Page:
Most of the builder features are controlled through the LaTeXTools.sublime-settings file. See, in particular, the section on builder settings.

Default Builder

The default builder (called the traditional builder) supports several additional features.

TeX Engine Selection

If the first line of the current file consists of the text %!TEX program = <program>, where program is pdflatex, lualatex or xelatex, the corresponding engine is selected. If no such directive is specified, pdflatex is the default. Multi-file documents are supported: the directive must be in the root (i.e. master) file. Also, for compatibility with TeXshop, you can use TS-program instead of program.

Note: for this to work, you must not customize the command option in LaTeXTools.sublime-settings. If you do, you will not get this functionality. Finally, if you use project files, the program builder setting can also be customized there, under settings.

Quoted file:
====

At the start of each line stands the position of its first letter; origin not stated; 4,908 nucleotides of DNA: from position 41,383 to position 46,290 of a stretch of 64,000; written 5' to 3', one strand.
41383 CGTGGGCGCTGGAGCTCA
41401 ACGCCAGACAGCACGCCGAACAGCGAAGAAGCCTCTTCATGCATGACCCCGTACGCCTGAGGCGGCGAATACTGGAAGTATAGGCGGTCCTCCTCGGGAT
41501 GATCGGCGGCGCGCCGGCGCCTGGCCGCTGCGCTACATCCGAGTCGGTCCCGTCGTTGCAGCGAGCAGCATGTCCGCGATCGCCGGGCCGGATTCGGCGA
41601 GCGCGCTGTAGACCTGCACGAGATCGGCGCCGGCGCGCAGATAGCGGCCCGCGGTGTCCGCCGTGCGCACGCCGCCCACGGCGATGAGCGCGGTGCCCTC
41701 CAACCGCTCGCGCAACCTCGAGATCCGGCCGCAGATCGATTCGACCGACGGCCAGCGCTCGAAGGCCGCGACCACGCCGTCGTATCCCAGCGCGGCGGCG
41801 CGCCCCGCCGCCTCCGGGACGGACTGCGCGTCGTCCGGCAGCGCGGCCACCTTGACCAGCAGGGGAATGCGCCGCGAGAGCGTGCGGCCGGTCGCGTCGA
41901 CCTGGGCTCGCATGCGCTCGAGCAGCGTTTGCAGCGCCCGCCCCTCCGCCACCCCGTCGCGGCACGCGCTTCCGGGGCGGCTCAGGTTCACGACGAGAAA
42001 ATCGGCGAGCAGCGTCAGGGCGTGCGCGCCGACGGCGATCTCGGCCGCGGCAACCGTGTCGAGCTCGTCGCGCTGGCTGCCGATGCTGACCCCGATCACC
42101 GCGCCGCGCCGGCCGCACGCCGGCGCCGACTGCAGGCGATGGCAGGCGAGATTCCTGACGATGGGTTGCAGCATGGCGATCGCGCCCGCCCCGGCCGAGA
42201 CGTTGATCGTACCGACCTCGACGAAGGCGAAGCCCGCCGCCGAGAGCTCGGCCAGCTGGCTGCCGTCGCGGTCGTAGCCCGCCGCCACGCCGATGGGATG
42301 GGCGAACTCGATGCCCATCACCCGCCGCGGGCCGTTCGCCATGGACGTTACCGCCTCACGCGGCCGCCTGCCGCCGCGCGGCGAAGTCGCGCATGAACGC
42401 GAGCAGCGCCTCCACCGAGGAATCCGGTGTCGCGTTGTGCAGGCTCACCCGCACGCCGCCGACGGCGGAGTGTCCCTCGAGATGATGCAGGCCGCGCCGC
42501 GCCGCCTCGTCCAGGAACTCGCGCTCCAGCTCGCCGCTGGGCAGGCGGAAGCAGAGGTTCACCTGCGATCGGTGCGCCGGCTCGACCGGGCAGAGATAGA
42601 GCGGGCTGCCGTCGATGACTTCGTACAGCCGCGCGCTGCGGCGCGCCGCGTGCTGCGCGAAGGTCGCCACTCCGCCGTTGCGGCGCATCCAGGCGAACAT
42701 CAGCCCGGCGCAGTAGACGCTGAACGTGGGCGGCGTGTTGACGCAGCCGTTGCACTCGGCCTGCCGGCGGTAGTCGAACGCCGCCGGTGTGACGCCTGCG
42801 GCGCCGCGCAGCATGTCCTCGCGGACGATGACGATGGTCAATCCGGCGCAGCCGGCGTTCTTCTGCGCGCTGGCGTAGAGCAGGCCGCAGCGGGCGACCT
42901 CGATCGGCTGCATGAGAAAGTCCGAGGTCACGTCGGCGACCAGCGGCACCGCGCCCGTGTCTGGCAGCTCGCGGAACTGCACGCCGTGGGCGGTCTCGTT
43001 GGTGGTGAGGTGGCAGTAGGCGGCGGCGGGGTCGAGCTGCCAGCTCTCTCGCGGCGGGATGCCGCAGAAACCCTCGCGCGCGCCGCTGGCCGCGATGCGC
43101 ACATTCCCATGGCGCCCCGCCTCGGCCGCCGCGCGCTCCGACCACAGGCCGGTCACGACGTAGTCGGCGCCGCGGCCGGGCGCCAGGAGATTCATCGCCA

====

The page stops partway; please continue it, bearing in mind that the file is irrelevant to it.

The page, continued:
TeX Options

You can pass command-line options to your engine in two ways (thanks Ian Bacher!). One is to use a %!TEX options = ... line at the top of your file. The other is to use the options builder setting in your settings file. This can be useful, for instance, if you need to allow shell escape. Finally, if you use project files, the options builder setting can also be customized there (again, under settings).

Output Directory and Auxiliary Directory

The --output-directory and --aux-directory flags can be set in several ways: * Using a TEX directive, such as %!TEX output_directory = <path> near the top of the file. * Using the TeX Options feature to set --output-directory and / or --aux-directory. * Using the corresponding output_directory and aux_directory settings detailed in the settings section.

There are three special values that can be used, <<temp>> <<project>> and <<cache>>. Their meaning is the same as that found in the settings section and they are described there.

Note: the --aux-directory flag is only implemented by MiKTeX, so the corresponding settings will only be valid if you are using MiKTeX, as indicated by your distro setting. To get similar behavior on TeXLive / MacTeX, you can use the copy_output_on_build setting described in the settings section with any of the output_directory settings. This will run pdflatex / xelatex / lualatex with the --output-directory flag and then copy the resulting PDF to the same directory as your main TeX document.